Technical University of Denmark

I visited Copenhagen in the winter snow to experience democracy at work in a University department. When I set out on exploring democracy at work, one of the last places I expected to find its practice was within the higher education sector. In the UK, we have a heavily bureaucratised and top-down system that would make any kind of widespread democracy in a university very difficult, if not impossible. Danish Technical University (DTU) showed me that even within our sector we can dream and strive towards democracy at work. DTU is a university with approximately 12 thousand students and 6000 employees. It is based in the suburbs of Copenhagen, Denmark. There are roughly 600 administrative personnel (typically finance, HR, marketing etc) including 180 IT staff. The IT department I visited builds new systems, manages IT projects and supports the implementation of built systems. The department had, from its inception, been organised hierarchically with the leader directing and “group managers” operating beneath this to implement and supervise operations and projects. However, there was an increasing feeling that people were not taking accountability for decisions, not making decisions at all (but deferring to management unnecessarily) and to some degree invoking the leaders name to say whether a course of action should go ahead or not (rather than thinking independently) leading to a lack of initiative, ineffective meetings and avoidance of conflict.

It was decided to implement sociocracy (or as DTU refer to it, “Teal”) in a slow manner to give people a chance to experiment and adjust over time. Not all teams had become circles as of my own visit as it was felt that the process should be more organic. Gradually it was hoped that people would come to adopt practices as they experienced them and saw them working effectively. DTU had several active circles including an anchor circle, vision circle, feedback circle and a “kit to teal” circle that drives and supports implementation of sociocratic methods. The two main issues that this trip enabled me to experience more was the interrelated issues of managers giving up power and workers having the bravery and/or desire to take up power. We will explore these issues much more concretely in future publications from the project (a book is already in the works) but nowhere else have I witnessed management working so hard to give away power to employees and employees working so hard to adapt to new circumstances. One of the problems with shifting to democratic organizing is that the vast majority of us have been raised through hierarchical education systems, families and workplaces and more or less conditioned to not be autonomous and not make decisions. To ask people to abandon these power structures after 30 or 40 years is incredibly difficult. It can be liberating but it can also be terrifying and simply unwelcome. Many people choose to just walk away.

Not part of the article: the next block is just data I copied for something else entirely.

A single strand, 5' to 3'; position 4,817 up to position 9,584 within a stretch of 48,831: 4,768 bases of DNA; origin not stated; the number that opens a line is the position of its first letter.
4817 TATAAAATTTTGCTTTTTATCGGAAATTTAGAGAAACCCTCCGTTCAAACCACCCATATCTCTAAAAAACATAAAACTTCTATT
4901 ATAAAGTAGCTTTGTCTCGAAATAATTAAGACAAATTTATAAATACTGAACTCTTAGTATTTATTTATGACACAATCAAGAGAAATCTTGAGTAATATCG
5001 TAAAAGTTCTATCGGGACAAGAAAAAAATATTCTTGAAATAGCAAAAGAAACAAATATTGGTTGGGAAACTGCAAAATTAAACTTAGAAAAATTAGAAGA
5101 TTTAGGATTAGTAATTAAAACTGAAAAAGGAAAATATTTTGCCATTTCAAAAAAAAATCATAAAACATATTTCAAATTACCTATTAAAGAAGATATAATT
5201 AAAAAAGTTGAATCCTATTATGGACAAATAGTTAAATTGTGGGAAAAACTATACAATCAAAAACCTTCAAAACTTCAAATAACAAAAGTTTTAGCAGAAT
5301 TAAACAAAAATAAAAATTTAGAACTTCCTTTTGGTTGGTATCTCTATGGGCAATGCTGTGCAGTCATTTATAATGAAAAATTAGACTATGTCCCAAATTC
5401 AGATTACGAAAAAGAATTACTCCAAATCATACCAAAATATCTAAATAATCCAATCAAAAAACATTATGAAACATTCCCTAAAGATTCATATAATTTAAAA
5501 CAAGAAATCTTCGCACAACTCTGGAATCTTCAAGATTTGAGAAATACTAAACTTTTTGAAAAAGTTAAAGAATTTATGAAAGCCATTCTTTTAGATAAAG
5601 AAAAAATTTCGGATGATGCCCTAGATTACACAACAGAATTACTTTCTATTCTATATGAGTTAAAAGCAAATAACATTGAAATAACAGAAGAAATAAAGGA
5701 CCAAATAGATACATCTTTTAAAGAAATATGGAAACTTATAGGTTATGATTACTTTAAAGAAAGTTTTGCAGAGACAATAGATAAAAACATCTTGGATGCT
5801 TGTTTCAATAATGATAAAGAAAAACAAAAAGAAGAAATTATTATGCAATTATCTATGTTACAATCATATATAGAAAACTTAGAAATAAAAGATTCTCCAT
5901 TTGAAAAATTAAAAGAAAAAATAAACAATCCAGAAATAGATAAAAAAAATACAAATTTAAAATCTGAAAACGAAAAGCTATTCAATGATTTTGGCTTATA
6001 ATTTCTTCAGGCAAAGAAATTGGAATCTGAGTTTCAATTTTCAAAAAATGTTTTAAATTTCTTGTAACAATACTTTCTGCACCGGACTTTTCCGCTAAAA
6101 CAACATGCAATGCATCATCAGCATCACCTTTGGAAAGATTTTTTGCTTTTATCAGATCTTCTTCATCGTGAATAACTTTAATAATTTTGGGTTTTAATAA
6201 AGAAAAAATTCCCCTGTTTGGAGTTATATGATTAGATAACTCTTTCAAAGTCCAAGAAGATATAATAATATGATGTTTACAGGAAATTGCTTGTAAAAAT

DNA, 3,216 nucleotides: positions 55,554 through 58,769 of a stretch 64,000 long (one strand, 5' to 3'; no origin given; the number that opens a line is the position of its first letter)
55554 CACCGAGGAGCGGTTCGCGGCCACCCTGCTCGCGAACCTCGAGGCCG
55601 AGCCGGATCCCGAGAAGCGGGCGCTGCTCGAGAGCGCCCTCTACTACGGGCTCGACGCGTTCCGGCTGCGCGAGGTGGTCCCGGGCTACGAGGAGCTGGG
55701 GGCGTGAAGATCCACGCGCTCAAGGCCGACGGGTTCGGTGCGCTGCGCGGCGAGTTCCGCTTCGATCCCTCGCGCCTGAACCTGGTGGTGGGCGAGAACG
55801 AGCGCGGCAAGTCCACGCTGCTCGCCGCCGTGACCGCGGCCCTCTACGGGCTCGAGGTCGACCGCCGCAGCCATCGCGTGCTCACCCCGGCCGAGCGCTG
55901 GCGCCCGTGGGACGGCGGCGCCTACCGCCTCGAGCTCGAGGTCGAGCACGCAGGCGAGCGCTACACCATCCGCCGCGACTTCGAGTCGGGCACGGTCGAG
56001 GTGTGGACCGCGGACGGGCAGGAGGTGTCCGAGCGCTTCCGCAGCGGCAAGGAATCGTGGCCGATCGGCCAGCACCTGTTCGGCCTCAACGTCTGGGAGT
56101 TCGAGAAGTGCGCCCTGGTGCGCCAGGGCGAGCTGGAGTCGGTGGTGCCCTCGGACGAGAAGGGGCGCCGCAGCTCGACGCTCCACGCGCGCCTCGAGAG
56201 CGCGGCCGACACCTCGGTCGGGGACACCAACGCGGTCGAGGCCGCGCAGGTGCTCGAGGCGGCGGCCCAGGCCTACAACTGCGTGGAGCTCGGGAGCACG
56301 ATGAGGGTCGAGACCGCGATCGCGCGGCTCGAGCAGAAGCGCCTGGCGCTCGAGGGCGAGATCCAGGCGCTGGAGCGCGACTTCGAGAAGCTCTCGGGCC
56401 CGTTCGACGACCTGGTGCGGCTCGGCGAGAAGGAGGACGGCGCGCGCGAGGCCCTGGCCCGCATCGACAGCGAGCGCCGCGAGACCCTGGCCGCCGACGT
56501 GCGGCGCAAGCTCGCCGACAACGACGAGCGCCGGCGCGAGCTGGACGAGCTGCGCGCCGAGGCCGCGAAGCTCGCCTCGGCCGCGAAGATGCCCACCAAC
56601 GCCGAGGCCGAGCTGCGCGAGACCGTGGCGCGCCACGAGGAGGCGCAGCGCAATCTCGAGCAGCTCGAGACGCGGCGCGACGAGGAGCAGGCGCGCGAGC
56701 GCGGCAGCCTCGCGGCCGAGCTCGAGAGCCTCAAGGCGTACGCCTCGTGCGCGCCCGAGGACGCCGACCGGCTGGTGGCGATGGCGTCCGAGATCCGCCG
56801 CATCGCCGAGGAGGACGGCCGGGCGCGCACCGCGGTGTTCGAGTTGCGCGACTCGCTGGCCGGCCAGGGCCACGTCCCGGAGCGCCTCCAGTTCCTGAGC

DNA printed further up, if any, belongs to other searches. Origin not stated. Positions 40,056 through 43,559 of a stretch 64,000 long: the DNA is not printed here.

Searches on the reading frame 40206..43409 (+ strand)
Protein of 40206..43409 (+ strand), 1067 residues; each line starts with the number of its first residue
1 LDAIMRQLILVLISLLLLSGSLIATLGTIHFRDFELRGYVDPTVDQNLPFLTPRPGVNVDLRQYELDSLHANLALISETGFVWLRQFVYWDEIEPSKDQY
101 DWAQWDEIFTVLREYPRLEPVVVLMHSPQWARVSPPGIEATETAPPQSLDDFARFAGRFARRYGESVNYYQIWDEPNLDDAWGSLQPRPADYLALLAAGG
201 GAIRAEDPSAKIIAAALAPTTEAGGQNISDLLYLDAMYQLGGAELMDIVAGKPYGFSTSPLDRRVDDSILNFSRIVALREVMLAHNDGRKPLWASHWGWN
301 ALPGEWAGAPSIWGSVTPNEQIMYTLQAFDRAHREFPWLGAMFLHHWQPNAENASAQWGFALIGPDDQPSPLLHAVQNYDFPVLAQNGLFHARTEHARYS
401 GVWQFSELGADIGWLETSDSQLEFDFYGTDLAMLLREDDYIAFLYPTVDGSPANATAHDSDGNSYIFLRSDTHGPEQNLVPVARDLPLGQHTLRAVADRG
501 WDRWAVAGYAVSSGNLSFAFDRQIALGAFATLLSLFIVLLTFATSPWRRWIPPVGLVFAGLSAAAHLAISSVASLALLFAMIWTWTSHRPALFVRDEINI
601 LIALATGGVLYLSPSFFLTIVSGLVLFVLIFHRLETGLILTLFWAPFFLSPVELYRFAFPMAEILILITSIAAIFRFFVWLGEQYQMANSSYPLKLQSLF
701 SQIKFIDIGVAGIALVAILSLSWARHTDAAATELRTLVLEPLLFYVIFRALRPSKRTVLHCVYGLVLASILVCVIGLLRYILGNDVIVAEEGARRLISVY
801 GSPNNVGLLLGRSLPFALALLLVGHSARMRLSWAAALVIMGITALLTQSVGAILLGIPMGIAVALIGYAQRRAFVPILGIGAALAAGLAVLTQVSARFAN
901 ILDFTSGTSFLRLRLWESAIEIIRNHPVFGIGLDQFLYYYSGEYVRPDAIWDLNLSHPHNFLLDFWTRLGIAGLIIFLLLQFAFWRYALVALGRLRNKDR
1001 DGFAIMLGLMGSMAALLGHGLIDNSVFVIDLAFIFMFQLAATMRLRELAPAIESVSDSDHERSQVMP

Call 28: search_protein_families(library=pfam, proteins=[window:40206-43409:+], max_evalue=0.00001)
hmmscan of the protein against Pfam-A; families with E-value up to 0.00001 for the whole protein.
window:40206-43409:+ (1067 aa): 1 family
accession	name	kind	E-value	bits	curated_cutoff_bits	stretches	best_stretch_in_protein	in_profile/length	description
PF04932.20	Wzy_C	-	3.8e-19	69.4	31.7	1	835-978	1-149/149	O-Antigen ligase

[Insert picture 26 – DTU maze]

It is up to us as researchers to understand why and how this happens and how we can make it more comfortable for managers and subordinates to make the transition. Copenhagen was truly wonderful to learn more about this, and even more wonderful in the snow. I was asked to visit a bar later in the day and experienced (for a few hours) Denmark’s relaxed rules on smoking in bars. This was a transition I had made years before (in the UKs 2007 smoking ban) and, despite not being a smoker myself, had argued tooth-and-nail against as an infringement on freedom. I woke up the next day in Copenhagen with a heavy chest, with a harsh lesson that we might not always know what is best for us – whether that should therefore be imposed from above paternalistically is another matter. Maybe experience is the answer: we learn over time to change and adjust…or we don’t. DTU was a fantastic insight in to an organization in flux and taught me a huge amount about the difficulties and opportunities of democratic implementation.

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